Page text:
The identities of nine soldiers killed when two Army Black Hawk helicopters crashed in Kentucky during a training exercise Wednesday night were released Friday.
According to a statement from the Fort Campbell Army base they are:
- Warrant Officer 1 Jeffery Barnes, 33, of Milton, Florida
- Cpl. Emilie Marie Eve Bolanos, 23, of Austin, Texas
- Chief Warrant Officer 2 Zachary Esparza, 36, of Jackson, Missouri
- Sgt. Isaacjohn Gayo, 27, of Los Angeles, California
- Staff Sgt. Joshua C. Gore, 25, of Morehead City, North Carolina
- Warrant Officer 1 Aaron Healy, 32, of Cape Coral, Florida
- Staff Sgt. Taylor Mitchell, 30, of Mountain Brook, Alabama
- Chief Warrant Officer 2 Rusten Smith, 32, of Rolla, Missouri
- Sgt. David Solinas Jr, 23, of Oradell, New Jersey
“This is a time of great sadness for the 101st Airborne Division. The loss of these Soldiers will reverberate through our formations for years to come,” said Maj. Gen. JP McGee, commanding general of the 101st Airborne, in the statement.
“Now is the time for grieving and healing. The whole division and this community stand behind the families and friends of our fallen Soldiers.”
The crash occurred Wednesday at about 10 p.m. local time (11 p.m. ET) in Trigg County, west of Fort Campbell, the Army base said. The two HH-60 Black Hawk medical evacuation aircraft were engaged in a training exercise, officials said.
All nine soldiers were from the 101st Airborne Division, based at Fort Campbell near Kentucky’s border with Tennessee.
Brig. Gen. John Lubas, deputy commander of the 101st Airborne Division, said Thursday during a news conference there were five people in one helicopter and four in the other, which he described as “fairly typical.”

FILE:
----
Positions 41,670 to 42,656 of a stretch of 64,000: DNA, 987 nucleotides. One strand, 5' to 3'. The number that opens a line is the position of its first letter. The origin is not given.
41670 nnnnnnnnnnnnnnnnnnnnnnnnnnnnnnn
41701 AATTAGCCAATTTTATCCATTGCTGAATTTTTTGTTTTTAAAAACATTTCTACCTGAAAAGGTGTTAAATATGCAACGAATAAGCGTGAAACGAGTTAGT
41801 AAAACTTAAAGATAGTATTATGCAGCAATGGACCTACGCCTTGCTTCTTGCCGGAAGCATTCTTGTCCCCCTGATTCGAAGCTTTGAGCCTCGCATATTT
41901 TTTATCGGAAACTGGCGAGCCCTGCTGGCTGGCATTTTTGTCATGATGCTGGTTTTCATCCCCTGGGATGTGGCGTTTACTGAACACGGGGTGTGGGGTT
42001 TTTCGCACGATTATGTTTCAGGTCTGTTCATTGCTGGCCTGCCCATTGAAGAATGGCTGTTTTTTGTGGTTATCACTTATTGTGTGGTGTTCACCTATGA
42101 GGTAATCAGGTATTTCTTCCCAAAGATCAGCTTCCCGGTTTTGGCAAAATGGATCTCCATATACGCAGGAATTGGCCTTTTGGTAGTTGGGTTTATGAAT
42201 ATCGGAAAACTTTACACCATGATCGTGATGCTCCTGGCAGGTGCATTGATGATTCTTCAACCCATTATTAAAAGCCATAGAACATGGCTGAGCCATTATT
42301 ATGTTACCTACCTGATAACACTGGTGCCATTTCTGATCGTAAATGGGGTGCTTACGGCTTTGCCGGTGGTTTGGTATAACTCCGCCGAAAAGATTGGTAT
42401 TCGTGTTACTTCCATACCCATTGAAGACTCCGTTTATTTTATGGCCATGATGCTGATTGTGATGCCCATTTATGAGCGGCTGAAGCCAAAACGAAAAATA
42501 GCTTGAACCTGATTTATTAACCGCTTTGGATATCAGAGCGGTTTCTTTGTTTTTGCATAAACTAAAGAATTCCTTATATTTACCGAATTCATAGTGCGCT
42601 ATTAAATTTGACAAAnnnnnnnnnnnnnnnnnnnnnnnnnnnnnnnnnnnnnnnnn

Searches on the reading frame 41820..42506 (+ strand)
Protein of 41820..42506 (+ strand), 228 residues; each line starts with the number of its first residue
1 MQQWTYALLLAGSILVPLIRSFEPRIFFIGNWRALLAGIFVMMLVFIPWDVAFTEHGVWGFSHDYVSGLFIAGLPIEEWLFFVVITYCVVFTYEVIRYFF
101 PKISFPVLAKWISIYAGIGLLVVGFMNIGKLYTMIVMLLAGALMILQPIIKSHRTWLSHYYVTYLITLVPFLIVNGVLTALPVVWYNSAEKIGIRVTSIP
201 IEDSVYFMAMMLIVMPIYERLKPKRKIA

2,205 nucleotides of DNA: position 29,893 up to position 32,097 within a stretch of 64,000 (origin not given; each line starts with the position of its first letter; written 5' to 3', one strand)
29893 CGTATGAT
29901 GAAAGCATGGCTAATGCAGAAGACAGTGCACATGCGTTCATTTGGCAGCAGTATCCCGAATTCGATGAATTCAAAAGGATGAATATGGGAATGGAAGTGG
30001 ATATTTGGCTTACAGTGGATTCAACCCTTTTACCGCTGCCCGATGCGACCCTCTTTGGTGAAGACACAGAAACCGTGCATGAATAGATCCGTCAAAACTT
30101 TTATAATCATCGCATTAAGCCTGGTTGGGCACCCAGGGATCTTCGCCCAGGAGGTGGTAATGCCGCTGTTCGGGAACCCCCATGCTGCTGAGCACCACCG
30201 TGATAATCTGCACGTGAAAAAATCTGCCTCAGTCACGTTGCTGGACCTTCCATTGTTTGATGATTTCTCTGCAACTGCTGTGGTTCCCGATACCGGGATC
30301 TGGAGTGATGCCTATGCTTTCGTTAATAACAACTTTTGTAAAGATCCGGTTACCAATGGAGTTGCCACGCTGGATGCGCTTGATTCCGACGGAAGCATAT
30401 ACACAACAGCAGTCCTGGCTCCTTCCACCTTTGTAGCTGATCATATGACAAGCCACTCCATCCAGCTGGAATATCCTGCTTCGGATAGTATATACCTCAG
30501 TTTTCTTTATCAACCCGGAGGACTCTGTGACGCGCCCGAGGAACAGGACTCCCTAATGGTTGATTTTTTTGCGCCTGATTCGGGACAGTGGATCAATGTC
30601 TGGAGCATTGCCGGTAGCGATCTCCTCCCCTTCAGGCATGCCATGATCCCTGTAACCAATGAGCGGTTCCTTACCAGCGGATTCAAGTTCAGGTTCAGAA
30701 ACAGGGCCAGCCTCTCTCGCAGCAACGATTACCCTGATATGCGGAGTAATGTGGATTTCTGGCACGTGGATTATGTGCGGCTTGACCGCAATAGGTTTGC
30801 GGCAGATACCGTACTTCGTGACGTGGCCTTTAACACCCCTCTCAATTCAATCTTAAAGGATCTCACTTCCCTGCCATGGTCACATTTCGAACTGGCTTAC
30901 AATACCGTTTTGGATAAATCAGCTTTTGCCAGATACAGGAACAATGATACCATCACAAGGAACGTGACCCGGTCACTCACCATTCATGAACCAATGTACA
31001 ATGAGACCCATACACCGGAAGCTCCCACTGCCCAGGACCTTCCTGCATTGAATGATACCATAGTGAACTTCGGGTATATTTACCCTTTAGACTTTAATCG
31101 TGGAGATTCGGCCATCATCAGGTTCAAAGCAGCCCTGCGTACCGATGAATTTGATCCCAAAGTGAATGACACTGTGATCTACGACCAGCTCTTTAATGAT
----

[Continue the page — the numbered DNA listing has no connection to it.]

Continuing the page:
The helicopters were being flown using night vision goggles, Lubas said.
The Army deployed an aircraft safety team from Alabama who will initiate an investigation into the cause of the crash, Lubas said. He said he is hopeful investigators will be able to pull data from on-board computers, noting there’s something similar to a black box on board that can shed more light on the crash.
“This is a truly tragic loss for our families, our division and Fort Campbell and our number one priority is caring for the families and the soldiers within our combat aviation brigade,” Lubas said.
Tim Gore, a pastor in North Carolina, on Thursday identified his son as one of the nine soldiers killed.
In a statement provided to NBC News he called his son, Staff Sgt. Joshua Caleb Gore, a real-life Captain America who loved serving his country in the Army.
“His passion was search and rescue and if you happened to be wounded on the battlefield, Caleb coming out of that helicopter would be the most beautiful thing you would ever see,” the statement said.
“He was kind, compassionate and a gentle giant because he was built like a tank. He was soon to become a registered nurse and was taking leadership training so that he could continue his career as he got older by training others in this field.”
In a separate Facebook post, Gore said his son’s “precious wife,” Haleigh, is pregnant and a little boy is expected in about six months.
The 101st Airborne Division, the Army’s only air assault division, had confirmed the helicopter accident and several casualties in a tweet early Thursday morning.
Nicknamed the “Screaming Eagles,” the 101st Airborne Division was activated on Aug. 16, 1942.
Defense Secretary Lloyd Austin said in a statement he’s saddened by the “tragic loss.”
“My heart goes out to the families of these service members and to the members of the 101st Airborne Division who bravely and proudly serve our country each and every day,” he said. “I’m saddened by this tragic loss, and I am working with Army leadership to make sure our troops and their families receive the care that they need in the wake of this accident.”
Kentucky State police said that the crash occurred in a partially wooded field and that a perimeter had been set up around the debris.
This article was originally published on NBCNews.com.